Like most things on the Internet, Facebook has always been free for users, backed by targeted advertising. But as concerns over data collection grew, many users have expressed interest in a paid, ad-free version of Facebook, and Mark Zuckerberg may not object to the idea.
In a testimony before the Senate Judiciary and Commerce committees today, Zuckerberg seemed to leave open the possibility of a paid version of Facebook. The interrogation line came from Senator Orrin Hatch (R-UT), who recalled meeting Zuckerberg in 2010 as part of the Senate High Technology Republican Task Force. "Back then you said that Facebook would always be free," Hatch told Zuckerberg. "Is that still your goal?"
"There will always be a free version of Facebook."
"Senator, yes," Zuckerberg replied. "There will always be a free version of Facebook, it is our mission to try to help connect everyone around the world and bring the world closer," Zuckerberg continued. "To do that, we believe we should offer a service that everyone can afford."
By specifying a free version of Facebook, Zuckerberg seemed to leave room for the idea of a paid way of opting for data collection and targeted advertising, as many have suggested. There would be serious logistical obstacles in the implementation of such a system, but it is a possible answer to the recent privacy problems and a Zuckerberg was careful not to discard it.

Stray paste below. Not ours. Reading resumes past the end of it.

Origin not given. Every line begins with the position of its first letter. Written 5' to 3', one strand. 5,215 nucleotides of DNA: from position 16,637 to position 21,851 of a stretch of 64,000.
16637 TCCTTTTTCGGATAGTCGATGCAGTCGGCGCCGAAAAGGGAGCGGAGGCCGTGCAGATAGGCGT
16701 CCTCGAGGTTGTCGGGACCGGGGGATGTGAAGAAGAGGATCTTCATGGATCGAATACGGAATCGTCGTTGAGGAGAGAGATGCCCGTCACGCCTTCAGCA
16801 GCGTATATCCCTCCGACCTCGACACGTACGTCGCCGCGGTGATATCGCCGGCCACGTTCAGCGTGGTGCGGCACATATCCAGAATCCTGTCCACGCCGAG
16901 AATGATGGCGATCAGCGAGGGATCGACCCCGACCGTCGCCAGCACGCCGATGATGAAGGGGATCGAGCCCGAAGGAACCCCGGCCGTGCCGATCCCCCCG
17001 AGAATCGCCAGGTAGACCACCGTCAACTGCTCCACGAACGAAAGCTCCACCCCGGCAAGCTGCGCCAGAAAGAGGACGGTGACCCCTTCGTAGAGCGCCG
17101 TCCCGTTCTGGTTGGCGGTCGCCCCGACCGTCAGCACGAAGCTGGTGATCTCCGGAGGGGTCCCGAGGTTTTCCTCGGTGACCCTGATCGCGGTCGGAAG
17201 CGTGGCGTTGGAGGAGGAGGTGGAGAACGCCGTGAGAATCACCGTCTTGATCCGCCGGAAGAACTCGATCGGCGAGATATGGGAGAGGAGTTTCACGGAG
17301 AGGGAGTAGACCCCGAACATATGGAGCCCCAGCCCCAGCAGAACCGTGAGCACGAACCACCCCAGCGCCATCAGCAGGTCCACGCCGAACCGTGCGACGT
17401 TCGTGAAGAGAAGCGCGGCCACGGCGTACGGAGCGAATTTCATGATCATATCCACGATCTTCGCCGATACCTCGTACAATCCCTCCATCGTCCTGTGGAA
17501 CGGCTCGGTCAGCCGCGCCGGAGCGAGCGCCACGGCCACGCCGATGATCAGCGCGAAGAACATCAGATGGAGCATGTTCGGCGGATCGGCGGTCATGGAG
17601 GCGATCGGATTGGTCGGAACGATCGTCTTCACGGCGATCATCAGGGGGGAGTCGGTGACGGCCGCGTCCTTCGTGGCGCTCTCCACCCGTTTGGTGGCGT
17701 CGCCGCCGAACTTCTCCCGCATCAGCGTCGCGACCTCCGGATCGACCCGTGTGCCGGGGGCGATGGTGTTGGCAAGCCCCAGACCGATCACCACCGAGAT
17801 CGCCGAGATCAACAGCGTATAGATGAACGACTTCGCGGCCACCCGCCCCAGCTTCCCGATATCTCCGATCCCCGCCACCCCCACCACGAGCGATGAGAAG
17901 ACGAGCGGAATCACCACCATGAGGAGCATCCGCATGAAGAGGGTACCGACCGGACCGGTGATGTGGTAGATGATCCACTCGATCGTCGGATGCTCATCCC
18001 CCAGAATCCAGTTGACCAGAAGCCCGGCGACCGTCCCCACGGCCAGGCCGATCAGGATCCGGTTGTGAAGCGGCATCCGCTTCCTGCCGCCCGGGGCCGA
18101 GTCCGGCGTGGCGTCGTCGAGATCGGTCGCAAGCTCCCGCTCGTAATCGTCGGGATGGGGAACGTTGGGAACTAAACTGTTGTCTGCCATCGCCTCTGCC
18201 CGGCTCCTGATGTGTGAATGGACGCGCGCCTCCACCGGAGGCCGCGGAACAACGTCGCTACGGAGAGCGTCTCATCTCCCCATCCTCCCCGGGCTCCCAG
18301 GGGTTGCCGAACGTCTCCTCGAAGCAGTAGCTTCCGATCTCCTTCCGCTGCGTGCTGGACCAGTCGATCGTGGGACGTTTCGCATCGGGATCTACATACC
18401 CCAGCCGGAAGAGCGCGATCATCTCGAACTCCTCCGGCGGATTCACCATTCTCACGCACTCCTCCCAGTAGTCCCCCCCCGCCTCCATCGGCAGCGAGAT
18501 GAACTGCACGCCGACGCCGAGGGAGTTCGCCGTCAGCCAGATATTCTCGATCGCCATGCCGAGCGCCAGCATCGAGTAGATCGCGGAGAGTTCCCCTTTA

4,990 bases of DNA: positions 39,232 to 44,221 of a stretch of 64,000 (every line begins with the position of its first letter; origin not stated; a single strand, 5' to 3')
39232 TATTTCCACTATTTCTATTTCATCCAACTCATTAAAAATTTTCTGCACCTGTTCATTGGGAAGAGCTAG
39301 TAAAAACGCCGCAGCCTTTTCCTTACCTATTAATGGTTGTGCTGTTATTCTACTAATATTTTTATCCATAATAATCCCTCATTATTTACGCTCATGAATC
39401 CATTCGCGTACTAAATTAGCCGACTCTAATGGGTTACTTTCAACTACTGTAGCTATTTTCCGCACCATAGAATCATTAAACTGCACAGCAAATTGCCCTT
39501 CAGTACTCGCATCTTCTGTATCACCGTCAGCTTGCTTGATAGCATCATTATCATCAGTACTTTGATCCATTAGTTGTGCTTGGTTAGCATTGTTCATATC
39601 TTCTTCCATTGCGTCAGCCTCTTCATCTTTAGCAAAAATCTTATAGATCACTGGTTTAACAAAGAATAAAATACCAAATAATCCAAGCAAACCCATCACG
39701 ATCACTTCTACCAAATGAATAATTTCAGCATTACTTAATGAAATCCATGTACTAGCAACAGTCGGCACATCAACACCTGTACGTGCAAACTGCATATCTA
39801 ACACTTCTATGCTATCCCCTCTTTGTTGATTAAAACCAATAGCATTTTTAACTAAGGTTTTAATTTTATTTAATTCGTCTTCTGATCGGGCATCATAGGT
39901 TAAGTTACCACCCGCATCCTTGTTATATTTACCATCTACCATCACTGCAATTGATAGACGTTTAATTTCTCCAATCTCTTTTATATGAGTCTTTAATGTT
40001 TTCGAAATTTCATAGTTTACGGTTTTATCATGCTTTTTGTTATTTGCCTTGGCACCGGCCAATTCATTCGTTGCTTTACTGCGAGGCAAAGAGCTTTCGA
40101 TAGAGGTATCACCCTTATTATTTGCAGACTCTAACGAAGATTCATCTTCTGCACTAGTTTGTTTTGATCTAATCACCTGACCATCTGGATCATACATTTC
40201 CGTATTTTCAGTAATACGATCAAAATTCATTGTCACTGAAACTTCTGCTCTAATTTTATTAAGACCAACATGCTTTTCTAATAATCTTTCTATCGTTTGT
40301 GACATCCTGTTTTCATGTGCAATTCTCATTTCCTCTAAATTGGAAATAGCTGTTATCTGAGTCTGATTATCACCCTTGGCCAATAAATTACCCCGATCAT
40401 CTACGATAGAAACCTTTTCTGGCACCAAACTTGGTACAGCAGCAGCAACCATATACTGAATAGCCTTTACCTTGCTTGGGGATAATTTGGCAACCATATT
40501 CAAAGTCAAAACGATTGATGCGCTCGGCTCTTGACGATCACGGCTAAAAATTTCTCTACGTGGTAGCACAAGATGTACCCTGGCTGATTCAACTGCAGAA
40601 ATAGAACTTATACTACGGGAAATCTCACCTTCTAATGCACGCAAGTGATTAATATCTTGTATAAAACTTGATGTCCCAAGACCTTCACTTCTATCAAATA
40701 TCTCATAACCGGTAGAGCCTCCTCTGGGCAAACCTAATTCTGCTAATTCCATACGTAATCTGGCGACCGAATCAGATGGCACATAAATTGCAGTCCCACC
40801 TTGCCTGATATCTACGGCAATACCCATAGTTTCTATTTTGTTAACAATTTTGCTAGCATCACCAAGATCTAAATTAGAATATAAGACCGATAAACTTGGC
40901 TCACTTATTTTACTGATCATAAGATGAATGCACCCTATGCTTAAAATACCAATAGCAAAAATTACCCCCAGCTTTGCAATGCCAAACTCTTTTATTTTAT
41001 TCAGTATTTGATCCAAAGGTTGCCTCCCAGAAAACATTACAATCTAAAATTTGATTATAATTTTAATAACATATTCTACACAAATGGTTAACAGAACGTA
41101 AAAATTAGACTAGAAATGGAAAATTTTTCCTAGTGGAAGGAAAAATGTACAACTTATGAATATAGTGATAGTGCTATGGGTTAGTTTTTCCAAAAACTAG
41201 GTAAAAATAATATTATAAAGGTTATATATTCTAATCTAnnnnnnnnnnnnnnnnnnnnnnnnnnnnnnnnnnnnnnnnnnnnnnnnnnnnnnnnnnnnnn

When Facebook's operations director, Sheryl Sandberg, faced recent questions about an ad-free option, she offered a more ambiguous response.
"Could you propose a tool that would say:" I do not want Facebook to use my personal profile data to direct me to advertising, "Savannah Guthrie asked Sandberg today on Saturday." Could I have a button? " of voluntary exclusion? "
"We have different forms of voluntary exclusion, we do not have an exclusion option at the highest level," Sandberg said. "That would be a paid product."